I find myself unexpectedly a little pressed for time during the rehearsal process. I think perhaps we all feel this way. We start out with fifteen hours of time spread over nine weeks, which seems like an eternity, and then suddenly we’re half way through and the show seems to be speedily approaching like a freight train we cannot deter. Choreography which started out rather ethereal in my head is tangible. It’s a fascinating process.
We recently had our first showing where other dancers/choreographers could comment and give feedback. I think that this particular part of the process is one of the most important. It allowed me the ability to step back from my piece and view it through other, less invested, peoples’ eyes. One of the biggest problems I think choreographers face in the beginning stages of creating a piece (myself included), is the inability to step out of our minds and view what is actually happening in the space. It’s rather like using our imagination to read a book; we get stuck in what we think is happening and don’t allow ourselves to view what is really going on.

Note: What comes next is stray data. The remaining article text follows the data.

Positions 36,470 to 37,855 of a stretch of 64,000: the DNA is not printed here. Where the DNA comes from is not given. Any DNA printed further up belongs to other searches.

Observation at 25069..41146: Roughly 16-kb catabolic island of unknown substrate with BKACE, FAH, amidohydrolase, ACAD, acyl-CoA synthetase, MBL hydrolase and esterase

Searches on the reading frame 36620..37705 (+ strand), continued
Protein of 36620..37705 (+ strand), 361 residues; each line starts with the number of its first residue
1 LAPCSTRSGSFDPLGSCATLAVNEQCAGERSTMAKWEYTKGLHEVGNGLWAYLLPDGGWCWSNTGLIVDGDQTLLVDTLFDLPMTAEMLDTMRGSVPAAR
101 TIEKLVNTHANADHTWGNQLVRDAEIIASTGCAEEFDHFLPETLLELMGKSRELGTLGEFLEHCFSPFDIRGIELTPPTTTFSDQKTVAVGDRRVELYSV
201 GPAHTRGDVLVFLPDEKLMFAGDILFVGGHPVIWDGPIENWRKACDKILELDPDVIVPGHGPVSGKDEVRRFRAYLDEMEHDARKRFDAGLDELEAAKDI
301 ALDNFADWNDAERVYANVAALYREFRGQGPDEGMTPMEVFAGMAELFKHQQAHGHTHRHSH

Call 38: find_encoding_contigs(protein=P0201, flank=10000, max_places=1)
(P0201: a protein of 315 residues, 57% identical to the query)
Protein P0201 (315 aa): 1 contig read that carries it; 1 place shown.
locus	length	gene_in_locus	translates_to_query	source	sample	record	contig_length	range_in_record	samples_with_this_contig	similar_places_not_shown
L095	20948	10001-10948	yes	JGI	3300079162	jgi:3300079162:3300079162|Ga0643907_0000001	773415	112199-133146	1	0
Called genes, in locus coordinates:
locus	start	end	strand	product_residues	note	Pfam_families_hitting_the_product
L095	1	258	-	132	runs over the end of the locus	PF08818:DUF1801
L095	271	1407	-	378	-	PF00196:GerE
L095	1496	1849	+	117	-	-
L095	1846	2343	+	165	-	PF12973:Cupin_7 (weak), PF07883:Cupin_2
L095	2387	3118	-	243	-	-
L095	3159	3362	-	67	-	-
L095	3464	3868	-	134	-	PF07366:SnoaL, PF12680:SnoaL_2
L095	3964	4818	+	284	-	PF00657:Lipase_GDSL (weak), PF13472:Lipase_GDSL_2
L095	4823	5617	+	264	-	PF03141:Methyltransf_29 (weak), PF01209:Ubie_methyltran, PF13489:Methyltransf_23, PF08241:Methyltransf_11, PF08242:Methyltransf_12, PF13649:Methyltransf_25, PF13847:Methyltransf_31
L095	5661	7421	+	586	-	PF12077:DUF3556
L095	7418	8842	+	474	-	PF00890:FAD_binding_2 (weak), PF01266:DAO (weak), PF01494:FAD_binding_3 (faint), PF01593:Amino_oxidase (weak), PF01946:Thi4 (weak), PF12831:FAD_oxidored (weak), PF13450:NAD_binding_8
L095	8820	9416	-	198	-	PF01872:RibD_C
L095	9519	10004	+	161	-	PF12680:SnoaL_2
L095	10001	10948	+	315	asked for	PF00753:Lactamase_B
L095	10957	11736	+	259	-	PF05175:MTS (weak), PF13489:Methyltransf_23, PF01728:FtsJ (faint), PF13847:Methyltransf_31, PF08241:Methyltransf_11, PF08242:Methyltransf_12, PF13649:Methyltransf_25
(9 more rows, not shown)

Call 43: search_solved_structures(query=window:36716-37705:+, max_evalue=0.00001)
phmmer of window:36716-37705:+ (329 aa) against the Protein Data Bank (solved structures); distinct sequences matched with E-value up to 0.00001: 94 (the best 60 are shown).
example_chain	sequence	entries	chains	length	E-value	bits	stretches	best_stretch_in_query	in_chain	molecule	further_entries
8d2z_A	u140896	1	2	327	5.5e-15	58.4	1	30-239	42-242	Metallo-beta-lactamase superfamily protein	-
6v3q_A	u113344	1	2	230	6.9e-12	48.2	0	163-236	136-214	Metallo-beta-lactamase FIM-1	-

As always choreography is a process. One which no one, not even myself, can predict the outcome of, until it is done. But that is the beauty of living art. Each person involved in the process adds to and changes the outcome of the piece like no other art form. So I want to thank my dancers, fellow choreographers, family and friends for touching my life and thus my work.
Loka Samasta Sukhino Bhavantu
(May All Beings Have Happiness)
McKenzie Maree Baird